It’s August, and that means it is time for Camp Loop project #3! Here’s mine:
This is Brickless, designed by Martina Behm. I am knitting mine from Mrs. Crosby Carpet Bag, a DK weight 80/20 merino/silk blend, in the “Boston Fern” colorway. I’m using a 4 mm (U.S. size 6) needle.
This wrap is rather oddly shaped. So far it is long and skinny. This got me thinking — when did the asymmetrical triangle become an “accepted” shape for shawls? That is, a pattern where you start out at one side with just a few stitches, and increase as you kit, then bind off when you are out of yarn (basically).
The first one I can remember seeing is Martina Behm’s “Hitchhiker” which was published November 2010. When I first saw it, I wondered why it was so popular — it’s a misshapen triangle, for gosh sakes! But as of this writing it has well over 15,000 projects listed in Ravelry, so clearly people like it.
But I can’t help thinking: pre-internet, say 25 or 30 years ago, would anyone look at this twice? I wonder.
But now, this type of pattern is perfect for a single skein of a beautiful handpainted yarn. Thirty years ago you would have a hard time finding much in the way of handpainted yarn.
I knit a Hitchhiker out of handspun that was a gift from friends. My friend Stacy handpainted the fiber, and Leslie and Laura spun the yarn for me. So it is a precious item to me.
There are many, many scarf and shawl patterns out there now based on this shape. I think another reason for their popularity is that they are pretty easy. For the most part, you don’t need to know a lot of advanced techniques. And they make a great “blank” for experimenting with striping sequences.
What’s the point of all this? No point, really. Just musing on how styles and trends change.
Wee Ones Raffle
Remember Wee Ones, the Etsy purveyor of adorable stitch markers?
Jillian, the amazing artist behind Wee Ones has always been very generous, donating sets of stitch markers for giveaways. Now she needs our help.
In her own words:
I was diagnosed with carcinoid cancer in 2008 when I was 29 years old. At that time it had already metastasized to my liver. I went on to have major surgery and eventually gave birth to my beautiful twin boys in 2010. Since the carcinoid was caught after it had spread, it is now a chronic condition that I will be dealing with for the rest of my life.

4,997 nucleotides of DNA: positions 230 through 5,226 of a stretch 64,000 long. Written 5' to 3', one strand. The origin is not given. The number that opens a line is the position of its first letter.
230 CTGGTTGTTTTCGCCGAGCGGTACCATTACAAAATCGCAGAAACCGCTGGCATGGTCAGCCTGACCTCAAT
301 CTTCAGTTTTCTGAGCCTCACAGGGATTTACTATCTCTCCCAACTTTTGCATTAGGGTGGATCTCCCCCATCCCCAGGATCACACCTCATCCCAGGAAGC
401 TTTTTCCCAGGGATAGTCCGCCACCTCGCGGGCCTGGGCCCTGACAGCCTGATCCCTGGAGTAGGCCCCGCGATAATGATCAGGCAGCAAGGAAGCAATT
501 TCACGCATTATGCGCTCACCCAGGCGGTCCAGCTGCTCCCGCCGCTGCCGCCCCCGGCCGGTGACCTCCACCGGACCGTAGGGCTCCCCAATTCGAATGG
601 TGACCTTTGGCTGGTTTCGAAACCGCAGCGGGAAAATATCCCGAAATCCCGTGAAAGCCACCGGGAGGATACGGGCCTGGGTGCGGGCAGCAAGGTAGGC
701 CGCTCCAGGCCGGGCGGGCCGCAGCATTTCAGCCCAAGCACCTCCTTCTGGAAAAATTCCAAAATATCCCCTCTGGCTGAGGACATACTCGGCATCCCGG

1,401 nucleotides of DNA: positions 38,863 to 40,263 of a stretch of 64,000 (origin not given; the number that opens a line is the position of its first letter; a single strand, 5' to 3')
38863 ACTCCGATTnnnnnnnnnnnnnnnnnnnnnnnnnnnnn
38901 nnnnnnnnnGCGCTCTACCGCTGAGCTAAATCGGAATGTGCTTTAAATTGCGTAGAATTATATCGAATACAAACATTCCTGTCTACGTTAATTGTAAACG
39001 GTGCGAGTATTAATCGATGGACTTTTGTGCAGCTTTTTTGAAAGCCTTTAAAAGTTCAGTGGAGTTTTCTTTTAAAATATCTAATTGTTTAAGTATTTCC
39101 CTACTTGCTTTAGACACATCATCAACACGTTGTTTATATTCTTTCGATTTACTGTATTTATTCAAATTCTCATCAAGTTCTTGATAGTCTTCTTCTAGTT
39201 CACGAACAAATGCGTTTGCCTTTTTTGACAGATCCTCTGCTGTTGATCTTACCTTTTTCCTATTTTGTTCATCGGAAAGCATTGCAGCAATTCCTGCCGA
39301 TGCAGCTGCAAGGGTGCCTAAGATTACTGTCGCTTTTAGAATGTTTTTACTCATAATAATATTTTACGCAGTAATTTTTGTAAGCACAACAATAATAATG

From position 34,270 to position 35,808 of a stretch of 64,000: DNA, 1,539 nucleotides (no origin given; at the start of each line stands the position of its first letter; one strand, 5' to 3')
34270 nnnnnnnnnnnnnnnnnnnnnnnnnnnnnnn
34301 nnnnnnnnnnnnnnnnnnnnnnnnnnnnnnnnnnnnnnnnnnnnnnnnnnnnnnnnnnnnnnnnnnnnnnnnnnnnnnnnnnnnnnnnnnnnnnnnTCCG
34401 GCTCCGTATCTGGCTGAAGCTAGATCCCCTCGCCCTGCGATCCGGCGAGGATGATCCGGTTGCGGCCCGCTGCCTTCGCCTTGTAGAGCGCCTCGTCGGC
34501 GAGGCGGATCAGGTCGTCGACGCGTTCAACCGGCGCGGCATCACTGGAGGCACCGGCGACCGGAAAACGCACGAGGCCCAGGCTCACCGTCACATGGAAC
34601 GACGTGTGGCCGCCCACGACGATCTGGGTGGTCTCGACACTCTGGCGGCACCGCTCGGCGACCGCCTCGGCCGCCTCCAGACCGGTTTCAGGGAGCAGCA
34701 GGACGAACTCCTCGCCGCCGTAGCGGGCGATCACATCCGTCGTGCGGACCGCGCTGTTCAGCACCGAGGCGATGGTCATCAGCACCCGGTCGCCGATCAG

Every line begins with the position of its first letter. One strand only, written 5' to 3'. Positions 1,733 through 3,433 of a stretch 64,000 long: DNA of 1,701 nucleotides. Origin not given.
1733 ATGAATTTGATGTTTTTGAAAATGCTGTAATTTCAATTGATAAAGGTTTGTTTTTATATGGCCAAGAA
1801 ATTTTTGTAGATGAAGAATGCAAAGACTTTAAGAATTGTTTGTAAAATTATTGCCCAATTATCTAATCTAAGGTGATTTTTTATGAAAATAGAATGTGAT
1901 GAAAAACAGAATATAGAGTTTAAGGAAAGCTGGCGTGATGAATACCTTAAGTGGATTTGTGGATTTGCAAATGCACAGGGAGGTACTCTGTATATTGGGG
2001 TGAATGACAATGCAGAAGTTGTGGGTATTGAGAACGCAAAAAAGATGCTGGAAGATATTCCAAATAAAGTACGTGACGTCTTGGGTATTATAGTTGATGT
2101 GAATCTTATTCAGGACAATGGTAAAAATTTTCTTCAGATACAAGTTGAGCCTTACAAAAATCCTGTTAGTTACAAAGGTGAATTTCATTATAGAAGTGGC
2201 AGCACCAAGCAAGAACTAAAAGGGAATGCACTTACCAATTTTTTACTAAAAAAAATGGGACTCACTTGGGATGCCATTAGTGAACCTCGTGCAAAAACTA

We need more funding and research for this rare cancer.
On September 21, participants of the 2014 Boston Marathon® Jimmy Fund Walk presented by Hyundai will take steps to change the odds for patients facing cancer.
The funds raised through the Walk enable leaders at Dana-Farber Cancer Institute to apply monies rapidly when promising new research opportunities arise. Your gift enhances the programs and initiatives that serve patients and their families who come to Dana-Farber for its signature “total patient care philosophy.” These gifts provide the most forward thinking form of support.
The money I raise will go directly to fund the neuroendocrine/carcinoid program at Dana Farber.
But there’s more! Jillian is doing a raffle. She has a great prize pot and anyone who donates at least $5.00 is eligible to win. She is running the drawing through August and will choose a winner on September 1st at random. The WeeOnes Facebook page shows the prizes and includes all the details. If you can possible help, please do so, for one of our own.
Loki and I have been celebrating our one year anniversary. When I came home from work on Friday, I found that he had opened a closet door and helped himself to a new feather wand toy. (I keep several new toys on hand at all times so I can replace them as he destroys them.)
Loki sez: “So what?”